Porphyria, according to The American Porphyria Foundationis, “…not a single disease but a group of at least eight disorders that differ considerably from each other. A common feature in all porphyrias is the accumulation in the body of “porphyrins” or “porphyrin precursors.” Although these are normal body chemicals, they normally do not accumulate. Precisely which of these chemicals builds up depends upon the type of porphyria.
The clinical manifestations of the different types of porphyria are not the same. Forms of treatment also depend on the type of porphyria. Therefore, it is difficult to make general statements that apply to all these disorders.
The symptoms arise mostly from effects on the nervous system or the skin. Effects on the nervous system occur in the acute porphyrias. Proper diagnosis is often delayed because the symptoms are nonspecific. Skin manifestations can include burning, blistering, and scarring of sun-exposed areas.
The terms “porphyrin” and “porphyria” are derived from the Greek word “porphyrus” meaning purple. Urine from some porphyria patients may be reddish in color due to the presence of excess porphyrins and related substances in the urine, and the urine may darken after exposure to light.”
I know that Porphyria has been a touchy sibject due to some how folklorists and writers have treated the disease since the 1980’s, so I wanted to make sure I gave you the actual medicial definition to prevent any sort of ill feelings from the APF.
Porphyria generally comes about when the body is deficient in the enzymes that produce heme. which is generally found in red blood cells, the liver, and bone marrow. There are 8 different types or porphyria, and each version releates to WHICH enzyme the body is lacking.
Porphyria is almost always inherented from parents.Whether or not the children of porphyria sufferers develop the genetic malady depends on if the form of Porphyria they have is autosomal dominant or autosomal recessive. And even then Prophyria made be carried in the body but lie dormant for most, if not, ALL of the sufferers life. A good example is my best friend from High School and College. His wife’s mother suffers from porphyria, but neither my friend’s wife nor her twin sister sufffer from the dieases, even though the mother has an autosomal dominant version of the disease.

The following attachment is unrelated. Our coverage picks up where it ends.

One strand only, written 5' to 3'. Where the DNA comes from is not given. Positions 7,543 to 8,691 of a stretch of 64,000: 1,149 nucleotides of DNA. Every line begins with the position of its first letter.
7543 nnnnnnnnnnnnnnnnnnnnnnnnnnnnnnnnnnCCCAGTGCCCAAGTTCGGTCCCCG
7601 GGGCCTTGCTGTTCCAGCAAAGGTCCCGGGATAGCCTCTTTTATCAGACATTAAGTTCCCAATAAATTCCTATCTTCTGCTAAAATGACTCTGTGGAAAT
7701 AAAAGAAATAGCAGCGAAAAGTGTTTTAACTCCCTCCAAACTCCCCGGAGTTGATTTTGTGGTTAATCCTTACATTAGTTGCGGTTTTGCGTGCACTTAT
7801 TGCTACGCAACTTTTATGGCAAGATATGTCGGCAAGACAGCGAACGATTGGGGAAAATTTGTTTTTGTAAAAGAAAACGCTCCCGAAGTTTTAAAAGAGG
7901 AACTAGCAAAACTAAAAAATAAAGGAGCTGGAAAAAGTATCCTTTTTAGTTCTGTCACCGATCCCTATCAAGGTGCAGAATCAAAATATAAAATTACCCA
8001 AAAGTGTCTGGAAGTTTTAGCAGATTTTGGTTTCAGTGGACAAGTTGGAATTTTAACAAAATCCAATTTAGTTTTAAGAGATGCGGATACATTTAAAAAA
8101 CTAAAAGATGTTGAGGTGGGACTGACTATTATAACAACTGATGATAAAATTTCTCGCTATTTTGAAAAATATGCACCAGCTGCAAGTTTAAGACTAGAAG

The eight types of Porphyria are:
Acute Intermittent Porphyria (AIP)
Congenital Erythropoietic Porphyria (CEP)
Porphyria Cutanea Tarda (PCT)
ALAD Porphyria (ADP)
Hepatoerythropoietic Porphyria (HEP)
Hereditary Coproporphyria (HCP)
Variegate Porphyria (VP)
Erythropoietic Protoporphyria (EPP) or Protoporphyria
Generally an outbreak of Porphyria is triggered by excessive drinking, drug use, diet, or the wrong kind of sun exposure. But this is not always the case. This is the problem with such a rare disease. Sometimes it just finally breaks free due to how a sufferer treats their body.
Due to the eight different forms of Porphyria and how each one seems to have distinctly different synptoms ranging from sunlight sensitivity to receeding gums, it’s hard to go into detail of every single form. As well, it’s hard to figure out why some people thinking this disease is responsible for the origins or either the werewolf or vampire myths, seeing that the one thing all forms of Porphyria have in common is the PURPLE URINE. Surely this would have appeared in some vampiric or lycanthropic lore somewhere through the centuries if this theory held any merit. But being the good little schloar, I did want to include this for you, my readers, to see what is considered a possible origin for these myths.
And there we go. A nice simple look at some of the “real” versions of lycanthropy that are out there in modern times. A bit lighter in detail and fare than Zombism and Vampirsm, but then, lycanthropes seem to get the short end of the stick regarding the available research out there.